Лексические проблемы перевода словесной грамматической формы на английском языке

№127-1,

филологические науки

Данная статья посвящена лексическим проблемам перевода словесной грамматической формы в английском языке. В статье выделены словесно-грамматические категории английского языка как проблемные вопросы перевода.

Похожие материалы

English verb forms have long been of interest to syntacticians. Verbal grammatical forms and phrases display a combination of nominal and verbal properties that pose a problem for any syntactic structure associated with translation, especially for cross-linguistic translations of languages originating from different language families and groups. Various approaches have been proposed to address these problems, but they all involve rejecting a fundamentally desirable theoretical assumption or adopting a highly abstract framework for which independent motivation is difficult to find, or both.

A verbal grammatical form is a word derived from a verb that functions as a noun or modifier rather than as a verb. Verbals include infinitives, gerunds, and participles. Verbal grammatical words and phrases display a mix of nominal and verbal properties which provide a challenge to any syntactic framework that deals with cross-linguistic translation. As English verbals differ greatly according to their grammatical form and order in the sentence, there are dozens of problems that every single translator will face while translating from one of these languages to another. This article will focus on what these problems are and ways of translating verbals in an appropriate way from English into Uzbek and vice versa.

Language is the greatest means of communication among people, especially for those who naturally tend to get closer via speech. It is clear that human-beings are sociable by nature and translation seems to be a necessity due to the fact of language diversity all over the world. Thus, they try to overcome the language barrier through translation. On this way various forms, that is, written, oral or simultaneous translations are used. Translation has played a great role in all fields of life: politics, diplomacy, government administration, science, technology and religious activities. Out of this vital part in communication among different peoples, cultures and races through different ages, translation has always been there.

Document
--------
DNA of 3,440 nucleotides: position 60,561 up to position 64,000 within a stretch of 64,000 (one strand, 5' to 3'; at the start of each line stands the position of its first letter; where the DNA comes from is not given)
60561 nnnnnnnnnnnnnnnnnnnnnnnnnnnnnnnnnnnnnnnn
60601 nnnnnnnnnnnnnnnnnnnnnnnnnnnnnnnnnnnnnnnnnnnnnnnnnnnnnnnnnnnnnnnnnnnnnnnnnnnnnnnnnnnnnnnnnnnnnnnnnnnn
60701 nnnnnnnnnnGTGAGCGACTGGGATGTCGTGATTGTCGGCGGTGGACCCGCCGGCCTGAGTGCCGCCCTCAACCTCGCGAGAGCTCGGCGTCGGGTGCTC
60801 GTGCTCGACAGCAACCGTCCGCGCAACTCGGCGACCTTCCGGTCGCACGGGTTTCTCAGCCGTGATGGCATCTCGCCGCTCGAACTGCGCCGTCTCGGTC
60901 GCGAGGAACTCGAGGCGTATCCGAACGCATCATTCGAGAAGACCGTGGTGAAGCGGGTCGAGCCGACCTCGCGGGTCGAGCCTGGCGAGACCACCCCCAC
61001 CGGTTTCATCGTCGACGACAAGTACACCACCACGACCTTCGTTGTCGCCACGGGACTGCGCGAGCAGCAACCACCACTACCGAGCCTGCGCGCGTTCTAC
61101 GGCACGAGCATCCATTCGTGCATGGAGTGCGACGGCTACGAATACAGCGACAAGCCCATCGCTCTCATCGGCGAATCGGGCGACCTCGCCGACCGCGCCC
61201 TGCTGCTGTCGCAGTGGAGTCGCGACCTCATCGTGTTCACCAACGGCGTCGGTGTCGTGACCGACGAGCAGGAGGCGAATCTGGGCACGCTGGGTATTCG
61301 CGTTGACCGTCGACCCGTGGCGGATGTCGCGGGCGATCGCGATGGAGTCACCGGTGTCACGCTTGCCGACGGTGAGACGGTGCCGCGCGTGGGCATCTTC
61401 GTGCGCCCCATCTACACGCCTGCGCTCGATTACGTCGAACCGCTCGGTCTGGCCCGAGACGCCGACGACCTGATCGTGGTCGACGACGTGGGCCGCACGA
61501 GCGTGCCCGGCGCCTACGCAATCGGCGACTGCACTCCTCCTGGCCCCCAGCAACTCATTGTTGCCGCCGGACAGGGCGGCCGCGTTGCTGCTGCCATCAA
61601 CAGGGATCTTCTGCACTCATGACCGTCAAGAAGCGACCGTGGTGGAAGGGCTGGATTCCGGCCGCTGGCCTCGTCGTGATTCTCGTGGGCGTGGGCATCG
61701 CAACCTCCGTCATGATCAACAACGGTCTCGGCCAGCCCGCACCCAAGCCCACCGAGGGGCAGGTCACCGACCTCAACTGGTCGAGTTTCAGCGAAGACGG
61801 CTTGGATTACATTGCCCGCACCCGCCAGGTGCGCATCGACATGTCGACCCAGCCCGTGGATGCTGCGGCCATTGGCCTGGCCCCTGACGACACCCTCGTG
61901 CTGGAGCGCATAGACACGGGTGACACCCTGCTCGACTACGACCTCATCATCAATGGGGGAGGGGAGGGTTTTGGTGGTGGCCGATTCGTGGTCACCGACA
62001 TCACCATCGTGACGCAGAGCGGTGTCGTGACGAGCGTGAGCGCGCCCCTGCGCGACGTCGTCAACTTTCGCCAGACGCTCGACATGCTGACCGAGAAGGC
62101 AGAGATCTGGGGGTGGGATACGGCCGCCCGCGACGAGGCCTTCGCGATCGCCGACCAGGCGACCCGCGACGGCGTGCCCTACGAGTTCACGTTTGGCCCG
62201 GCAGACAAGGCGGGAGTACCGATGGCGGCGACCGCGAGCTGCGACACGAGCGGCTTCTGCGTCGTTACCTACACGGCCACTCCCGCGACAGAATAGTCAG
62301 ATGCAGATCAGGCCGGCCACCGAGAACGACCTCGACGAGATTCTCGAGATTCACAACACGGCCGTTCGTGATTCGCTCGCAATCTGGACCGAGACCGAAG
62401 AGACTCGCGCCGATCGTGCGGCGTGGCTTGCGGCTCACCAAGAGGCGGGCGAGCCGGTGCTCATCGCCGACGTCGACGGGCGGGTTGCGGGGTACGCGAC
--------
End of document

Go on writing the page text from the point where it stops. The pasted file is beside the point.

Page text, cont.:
Language, for the linguist, is from; sounds, letters, their combination into larger unit such as words, sentences and so forth [T. Roger, 1981]. Such a set of forms would be expected to have meanings and the elements and sequences, by virtue of having meaning would naturally be expected to use for communication between individuals who shared some rules.

Typically, the linguist sees languages as a closed system, like those of mathematics, chemistry, symbolic — internally consistent but insulated from the environment in which it occurs. The numbers of mathematics for example, have no external meaning. They mean the same whether they refer to atoms, human beings, stars or whatever.

The language is a code for human scientist, a given communication.

We accept that there are several elements, which may or may not combine, and that combination has meanings and that there is arbitrariness in the system. What thing intrigue us is not so much the code itself but the people whose infinitely flexible artifact it is.

Сommonly, scientists view the language as an open system interacting and changing its environment. They see the language as a part of culture, perhaps even it is the most distinctive defining characteristic. Wherever we place it in relation to the other aspects of human behavior, the emphasis will be on humanity, human language and its place in society as one of the most necessary and complex of all social skills, which exist. We began our description at the very point at which the linguist intends to stop the pragmatics — arguing that language is a social skill, used so as to satisfy individual and group needs. This view towards language will be broader that of the linguist, since we want to include the description of “language” as not only linguistic knowledge (the knowledge of grammatical rule system) but also knowledge of, and ability to use, linguistic and social knowledge to create communicative acts, which are grammatically correct and socially appropriate.